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Film Review: The Secret Scripture

Directed by: Jim Sheridan – Starring: Vanessa Redgrave, Rooney Mara, Eric Bana, Theo James, Jack Reynor, Aidan Turner, Tom Vaughan-Lawlor

Given its subject matter, about a pregnant woman who is institutionalised in the 40s, and told that she killed her baby after giving birth, you could be forgiven for thinking that director, Jim Sheridan, completely has his finger on the pulse.

However, this movie is actually based on a 2008 book, so the timing of the release so close to the Tuam babies scandal, is pure coincidence, although it is probably one that will affect its showing at the box office. No doubt some people will find it a difficult watch in light of recent events, while others will hope to find a sense of catharsis through watching it.

Vanessa Redgrave plays the older version of Rose, the aforementioned woman, and Rooney Mara takes on the part for the flashback scenes.

Rose has committed her story to her diary, which is the pages of her bible, writing over and around the text, creating own secret scripture. When the institution she has resided in for fifty odd years is closing, management want her out, and employ Dr Greene (Bana) to try and convince her that leaving is for the best.

However, Rose refuses to go, as she doesn’t believe her baby is dead, and has spent her entire time there clinging to the hope that they will be reunited. As she shares the story of how she succumbed to her sorry fate, it becomes clear that she fell victim to the religious and moral prejudices of the Ireland of her era.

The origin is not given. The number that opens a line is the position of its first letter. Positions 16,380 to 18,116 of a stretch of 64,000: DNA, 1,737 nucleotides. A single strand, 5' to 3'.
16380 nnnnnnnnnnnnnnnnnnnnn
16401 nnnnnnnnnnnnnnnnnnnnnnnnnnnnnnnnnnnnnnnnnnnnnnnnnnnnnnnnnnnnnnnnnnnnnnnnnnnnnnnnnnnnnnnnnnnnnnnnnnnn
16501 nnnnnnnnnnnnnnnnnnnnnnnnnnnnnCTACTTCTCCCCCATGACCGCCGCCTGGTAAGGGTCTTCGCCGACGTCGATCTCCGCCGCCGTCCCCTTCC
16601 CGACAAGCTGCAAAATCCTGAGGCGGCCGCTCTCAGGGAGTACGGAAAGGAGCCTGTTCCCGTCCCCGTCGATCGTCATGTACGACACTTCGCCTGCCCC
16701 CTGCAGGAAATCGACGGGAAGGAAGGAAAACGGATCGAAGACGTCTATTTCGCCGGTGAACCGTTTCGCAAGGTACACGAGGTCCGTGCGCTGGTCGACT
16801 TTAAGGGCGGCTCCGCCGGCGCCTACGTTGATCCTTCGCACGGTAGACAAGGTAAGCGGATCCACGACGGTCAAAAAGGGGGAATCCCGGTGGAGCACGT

I actually saw this as part of IFTA screening season, just after the Tuam Babies scandal broke, so it was probably somewhat more affecting than it would be in usual circumstances. Stepping back from that, and in the cold light of day, I can see that this is far from perfect.

Many of the characters are completely underdeveloped (James’ character, Father Gaunt, is a case in point) some (especially Vaughan-Lawlor’s) are played almost as caricature, and there are numerous plot-holes in the script. Many of the accents are terrible (seriously – when will moviemakers get the Irish accent right) and you can actually see the conclusion coming a mile away.

This hasn’t been warmly received everywhere, but in Ireland I think we have such an awareness of the horrors inflicted on innocent women and children in these institutions, that we try to seek out some answers wherever we can – even in a movie like this.

The problem is though, that it shouldn’t be sweet, and this movie is. Sheridan has instilled it with ‘Irish charm’, which would be great if it wasn’t supposed to be such a brutal subject matter. For a director who hasn’t shied away from difficult subject matter, I felt he played it very safe here. The focus is more on Rose’s love story, than the injustice and hardship she has suffered.

This was a missed opportunity to highlight the horrors suffered by the women who were condemned to these hellholes. Indeed author of the source material, Barry, based Rose on a real woman, who was sent to an institution for no apparent reason.

It is a nice film, and boasts some lovely performances, but it never really makes a statement, and, given what we know as fact, that makes it feel a bit lacking.

Definitely worth a look, but not nearly as deep or insightful as it should have been.

In Cinemas March 24th! See trailer below:

About EILE Magazine

The new LGBT magazine; available online, for download and on podcast. It's time for another view.

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